Time for a New Toothbrush?

Toothbrushes in a GlassIf it’s been a while since you replaced your toothbrush, it may be time to look for signs of aging. If it is badly worn or frayed, it may be doing more harm than good.

If you are unsure about the state of your toothbrush, just bring it in at your next appointment and we can assess the damage, discuss the variety of options, and/or review proper brushing technique.

Old Toothbrush Hazards

  • Less Effective – A worn-out toothbrush is simply less effective at removing plaque. A new brush works much more efficiently.
  • Risk of Re-infection – Viruses and bacteria love the moist environment of a toothbrush, and some viruses have been shown to remain active for as long as a week after you’re over the flu or a bout with cold sores. Just when you’re feeling better, an old toothbrush can be a source of re-infection. So after an illness, it’s always a good idea to get a new one.
  • Risk of Injury – With proper brushing technique, only the very tips of bristles make contact with teeth. When a toothbrush is old and worn, frayed bristles can damage soft tissue. Very hard bristles may even cause gums to recede.

Toothbrush Recommendations

  • Soft Bristles – When choosing a toothbrush, soft rounded bristles are ideal to gently polish teeth without causing injury
  • Replace Them Regularly – While you may get more or less out of your toothbrush depending on your brushing style, a good rule of thumb is to replace it every 4-6 weeks.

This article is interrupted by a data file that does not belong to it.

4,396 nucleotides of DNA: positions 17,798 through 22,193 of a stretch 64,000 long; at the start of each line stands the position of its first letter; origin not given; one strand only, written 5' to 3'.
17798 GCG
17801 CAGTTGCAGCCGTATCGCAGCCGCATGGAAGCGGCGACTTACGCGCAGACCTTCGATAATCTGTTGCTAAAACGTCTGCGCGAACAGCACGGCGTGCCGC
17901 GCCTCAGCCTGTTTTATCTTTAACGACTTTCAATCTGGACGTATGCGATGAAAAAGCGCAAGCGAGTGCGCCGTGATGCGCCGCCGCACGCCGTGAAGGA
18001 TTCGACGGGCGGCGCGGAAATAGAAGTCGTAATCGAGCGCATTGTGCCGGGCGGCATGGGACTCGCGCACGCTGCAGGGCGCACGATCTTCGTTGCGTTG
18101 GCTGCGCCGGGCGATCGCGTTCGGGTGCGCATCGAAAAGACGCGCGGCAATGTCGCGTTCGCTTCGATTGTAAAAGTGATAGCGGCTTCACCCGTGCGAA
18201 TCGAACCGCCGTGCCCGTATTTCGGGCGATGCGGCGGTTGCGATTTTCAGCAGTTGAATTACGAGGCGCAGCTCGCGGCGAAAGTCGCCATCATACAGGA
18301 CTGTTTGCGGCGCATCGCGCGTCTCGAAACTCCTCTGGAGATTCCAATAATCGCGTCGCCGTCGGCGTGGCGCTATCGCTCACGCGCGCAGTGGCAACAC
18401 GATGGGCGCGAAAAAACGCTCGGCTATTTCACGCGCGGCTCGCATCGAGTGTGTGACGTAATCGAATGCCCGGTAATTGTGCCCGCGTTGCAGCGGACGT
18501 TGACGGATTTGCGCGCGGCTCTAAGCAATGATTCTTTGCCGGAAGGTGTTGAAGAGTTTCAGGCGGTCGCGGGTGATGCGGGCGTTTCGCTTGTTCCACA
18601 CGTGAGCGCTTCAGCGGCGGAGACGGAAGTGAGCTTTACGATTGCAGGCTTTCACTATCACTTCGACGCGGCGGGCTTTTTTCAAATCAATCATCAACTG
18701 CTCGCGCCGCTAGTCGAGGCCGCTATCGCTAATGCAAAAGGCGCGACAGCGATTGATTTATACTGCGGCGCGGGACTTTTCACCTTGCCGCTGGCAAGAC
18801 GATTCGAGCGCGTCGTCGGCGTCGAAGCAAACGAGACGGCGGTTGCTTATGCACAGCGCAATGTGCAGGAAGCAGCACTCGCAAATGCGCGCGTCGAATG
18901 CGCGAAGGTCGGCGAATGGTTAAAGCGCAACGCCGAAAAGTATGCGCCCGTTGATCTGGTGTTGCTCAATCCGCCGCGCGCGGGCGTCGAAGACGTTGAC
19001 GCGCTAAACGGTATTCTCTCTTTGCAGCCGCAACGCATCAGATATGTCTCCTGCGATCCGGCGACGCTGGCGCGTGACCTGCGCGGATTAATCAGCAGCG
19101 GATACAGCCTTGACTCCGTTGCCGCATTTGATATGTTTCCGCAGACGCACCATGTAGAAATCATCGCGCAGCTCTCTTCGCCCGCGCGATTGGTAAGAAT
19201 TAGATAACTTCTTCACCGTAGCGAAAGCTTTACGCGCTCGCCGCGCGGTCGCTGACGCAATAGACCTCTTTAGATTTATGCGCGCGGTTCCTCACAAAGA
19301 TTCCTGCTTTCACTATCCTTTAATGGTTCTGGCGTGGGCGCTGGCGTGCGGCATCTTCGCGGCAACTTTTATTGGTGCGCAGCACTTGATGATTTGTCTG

• Use Proper Technique – Place the bristles beside your teeth, angled away from the gums at about 45-degrees. Gently brush teeth using a circular or elliptical motion, a couple of teeth at a time as you gradually cover the entire mouth. Be sure to brush all parts of your teeth (outside, inside, chewing surfaces, and in between) and your tongue as well.
  • Get a Second One – Staggering the use of your toothbrush gives it a chance to dry out between uses. This helps prevent fraying and extends its useful lifespan.

About Dr. Jayson A. Chalmers

Jayson Chalmers was raised in Placerville, CA and graduated from El Dorado High School. He received his undergraduate degree in Anthropology from U.C. Berkeley. He went on to receive his dental degree from the University of California, San Francisco. After practicing as an associate dentist in Napa, CA, Dr. Chalmers returned to Sacramento to be closer to friends and family. He began practicing in his current location in January 2005.   Knowing that patients want to have the best options and treatment available to them, Dr. Chalmers has completed many hours of advanced educational training in general, implant, orthodontic, and cosmetic dentistry. He continues to learn and incorporate many of the latest dental technologies in his practice. Through the use of intraoral cameras, digital x-rays and computer imaging he can immediately show and explain all treatment options to the patient.   Dr. Chalmers is a member of many professional organizations, including the American Dental Association, the California Dental Association, the Sacramento District Dental Society, the Dental Organization for Conscious Sedation and is involved in local dental study groups. Dr. Chalmers also is an active participant in Smiles for Kids, where free dental services are provided to local children in need.   Dr. Chalmers and his wife, Desirae, are the parents of Ella and Ava. They are an outgoing family and are very involved in the Arden-Arcade community. As a family, they enjoy tending to their chickens and organic garden, splashing around in the pool and traveling to beachside locations. Dr. Chalmers personal interests include camping and fishing and watching and playing most sports.

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